1601 E. 5th St. #109

Austin, Texas 78702

United States


Module 002/2, Ground Floor, Tidel Park

Elcosez, Aerodome Post

Coimbatore, Tamil Nadu 641014 India


138G Grays Hill

Opp. BSNL GM Office, Sims Park

Coonoor, Tamil Nadu 643101 India


Block 7, Lot 5,

Camella Homes Bermuda,

Phase 2B, Brgy. Banlic,

City of Cabuyao, Laguna,


San Jose

Escazu Village

Calle 118B, San Rafael

San Jose, SJ 10203

Costa Rica

News & Insights

News & Insights

Crowdsourcing 102: Q&A

We received such a positive response to our February Crowdsourcing 102 post that we decided to follow it up with some of the questions we fielded about it, all answered by our resident managed crowdsourcing expert, Kevin Dodds.

Q. Have you considered using known answers (KAs) throughout production in addition to using KAs as a qualification method? If so/not, why?

A. BOTH! Absolutely both. Qualification tests (QTs) are excellent when two conditions exist:

  1. Time is not of the essence, and
  2. the scope of the project is not too wide.

QTs let the project manager specifically determine who gets to work on the project. However, there are other ways to gather a solid worker pool quickly, such as setting accepted HITs and acceptance rates at high levels for workers. Using KAs throughout the project is absolutely a must whether you use a qualification test or not. I have absolutely seen clear cases of workers passing a qualification test only to later perform poorly against known answers. It is important to keep campaign runs down to manageable sizes in order to look at individual workers’ performance against known answers.

Q. Could you elaborate a little bit more on the types of data collection use cases that are an ideal fit for using consensus and semi-private crowds and why? Do you find that this strategy also works well for questions where there is a binary result?

A. Projects that are an ideal fit for using consensus have binary answers, meaning there is one and only one correct answer that is not subjective in any way and, preferably, that all the answers are gathered from a single location (for example, parsing a publicly available government website). Semi-private crowds are filled with workers of a project manager’s own choosing and are preferred when data is not always absolutely the same every time. The more binary an answer is, the more it lends itself to consensus, that is to gathering the data by finding agreements through looping.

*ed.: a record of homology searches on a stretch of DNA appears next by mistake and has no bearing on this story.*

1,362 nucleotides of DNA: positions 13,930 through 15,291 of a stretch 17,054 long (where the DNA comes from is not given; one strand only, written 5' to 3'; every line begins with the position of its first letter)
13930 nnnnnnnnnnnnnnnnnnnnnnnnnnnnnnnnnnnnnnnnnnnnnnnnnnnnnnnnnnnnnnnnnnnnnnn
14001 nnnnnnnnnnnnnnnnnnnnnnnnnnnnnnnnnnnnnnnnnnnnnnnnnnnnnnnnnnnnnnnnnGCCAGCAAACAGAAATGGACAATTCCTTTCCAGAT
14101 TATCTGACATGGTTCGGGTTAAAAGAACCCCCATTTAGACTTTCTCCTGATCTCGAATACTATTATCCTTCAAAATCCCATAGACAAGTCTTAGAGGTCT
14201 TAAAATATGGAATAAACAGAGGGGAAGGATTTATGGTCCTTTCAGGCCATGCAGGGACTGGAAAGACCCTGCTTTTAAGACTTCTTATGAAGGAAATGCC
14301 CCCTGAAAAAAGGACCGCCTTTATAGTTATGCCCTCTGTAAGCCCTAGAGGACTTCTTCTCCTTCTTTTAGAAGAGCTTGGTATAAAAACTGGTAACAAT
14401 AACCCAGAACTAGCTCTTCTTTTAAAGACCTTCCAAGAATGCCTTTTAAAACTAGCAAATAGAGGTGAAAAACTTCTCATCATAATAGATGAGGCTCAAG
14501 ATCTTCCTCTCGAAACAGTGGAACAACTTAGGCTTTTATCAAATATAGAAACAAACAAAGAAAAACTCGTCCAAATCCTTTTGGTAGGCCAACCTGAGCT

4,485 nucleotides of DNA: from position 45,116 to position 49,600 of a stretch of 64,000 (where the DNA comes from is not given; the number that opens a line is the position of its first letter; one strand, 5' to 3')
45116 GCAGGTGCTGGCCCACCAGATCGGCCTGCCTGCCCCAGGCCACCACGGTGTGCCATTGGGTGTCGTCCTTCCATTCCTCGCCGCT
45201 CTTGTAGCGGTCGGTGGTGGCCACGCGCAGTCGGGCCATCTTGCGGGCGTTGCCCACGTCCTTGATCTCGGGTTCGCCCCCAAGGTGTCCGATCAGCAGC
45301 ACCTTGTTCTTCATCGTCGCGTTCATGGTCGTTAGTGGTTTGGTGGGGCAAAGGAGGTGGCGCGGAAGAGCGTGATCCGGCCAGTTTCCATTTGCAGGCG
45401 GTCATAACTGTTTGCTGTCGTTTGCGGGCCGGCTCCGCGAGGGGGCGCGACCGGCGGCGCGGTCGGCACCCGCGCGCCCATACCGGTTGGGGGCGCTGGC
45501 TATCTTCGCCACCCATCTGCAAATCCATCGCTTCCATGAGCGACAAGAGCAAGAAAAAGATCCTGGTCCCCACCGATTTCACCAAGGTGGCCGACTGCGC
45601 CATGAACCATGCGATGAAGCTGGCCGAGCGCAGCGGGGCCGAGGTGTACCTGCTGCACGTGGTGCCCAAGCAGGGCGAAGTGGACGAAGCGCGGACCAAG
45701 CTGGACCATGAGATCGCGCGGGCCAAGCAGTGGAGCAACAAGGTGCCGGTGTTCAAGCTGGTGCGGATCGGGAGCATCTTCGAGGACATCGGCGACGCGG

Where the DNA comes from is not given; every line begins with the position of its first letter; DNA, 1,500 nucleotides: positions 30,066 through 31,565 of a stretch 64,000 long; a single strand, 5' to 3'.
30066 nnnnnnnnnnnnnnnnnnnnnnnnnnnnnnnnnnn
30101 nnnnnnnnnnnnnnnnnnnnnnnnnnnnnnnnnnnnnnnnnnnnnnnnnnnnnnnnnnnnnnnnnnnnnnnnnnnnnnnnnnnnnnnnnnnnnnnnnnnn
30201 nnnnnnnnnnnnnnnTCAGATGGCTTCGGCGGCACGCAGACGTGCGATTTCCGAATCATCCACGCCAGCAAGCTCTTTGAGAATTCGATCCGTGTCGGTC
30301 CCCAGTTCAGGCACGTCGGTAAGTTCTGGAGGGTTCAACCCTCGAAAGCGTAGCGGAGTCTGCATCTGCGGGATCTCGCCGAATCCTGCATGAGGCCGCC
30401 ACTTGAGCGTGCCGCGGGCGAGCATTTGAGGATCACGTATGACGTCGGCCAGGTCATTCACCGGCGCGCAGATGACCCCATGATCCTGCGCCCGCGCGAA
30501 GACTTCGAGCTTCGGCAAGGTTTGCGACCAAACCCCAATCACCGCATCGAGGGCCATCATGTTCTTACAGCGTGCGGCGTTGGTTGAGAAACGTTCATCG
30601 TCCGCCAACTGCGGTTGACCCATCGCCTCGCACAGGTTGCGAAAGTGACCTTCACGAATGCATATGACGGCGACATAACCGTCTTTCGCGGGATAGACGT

Q. How do you manage data collection HITs when the data is difficult to find/verify? Do you do anything differently? (For instance, with email collection tasks, sometimes an individual’s email can be hard to find online.)

A. I would say that projects typically cover the full spectrum of difficulty, but, clearly, some data points are far more challenging to find. I have specifically run several crowd projects that sought email addresses exactly as you mentioned. There are plenty of challenges there, including finding a company on the web, navigating their online corporate directory successfully, and copying and pasting accurately.

Also, there are some sites that, in order to reduce spam, require a person to “assemble” an email themselves (something like “Take the first letter of the first name, the full last name, and add With any hard-to-find data, good project managers spend hours, days, even a week researching and performing the project objectives themselves. This way, they know exactly what to expect, can alert workers to potential challenges by capturing screen shots of examples, and build up a valuable set of known answers by which to gauge worker performance.

Q. If you’re seeing higher disagreement than you would expect across HITs—what might this mean? How do you respond?

A. Something is fundamentally wrong. Either the instructions are not clear, not enough research and planning was done up front, or there is something technologically wrong with the template. This requires immediate action and suspension of the campaign, and may warrant taking a completely different approach. Often, a lot of disagreement just means the data is not as binary as you hoped it would be and simply does not lend itself to consensus data gathering. In those cases, you cut out the looping, raise the pay rate, and seek out either masters or other highly-qualified people and monitor their performance against known answers.

Q. Are there any “out of the box” data validators available that you recommend?

A. There are two types of data validation. For some projects, it’s just ensuring that data is gathered in a consistent format. For others, it’s necessary to use technology to verify data.

For the first, data often needs to be massaged to ensure consistent formatting. This can mean something as simple as ensuring that phone numbers are delivered in the following consistent format, like (XXX) XXX-XXXX. Your phone number data field may come back to with phone numbers such as 212-555-1111, 2125551111, 1-212-555-2111, or (212) 555-2111. In these cases, Word or Excel often convert these just fine. Some cases may warrant using an off-the-shelf database product such as FileMaker Pro. For the second type of data validation, technologically-driven validation tools are typically proprietary and can include checking websites for status codes and pinging phone numbers.

Keep on top of the information industry 
with our ‘Data Content Best Practices’ newsletter:

Keep on top of the information industry with our ‘Data Content Best Practices’ newsletter: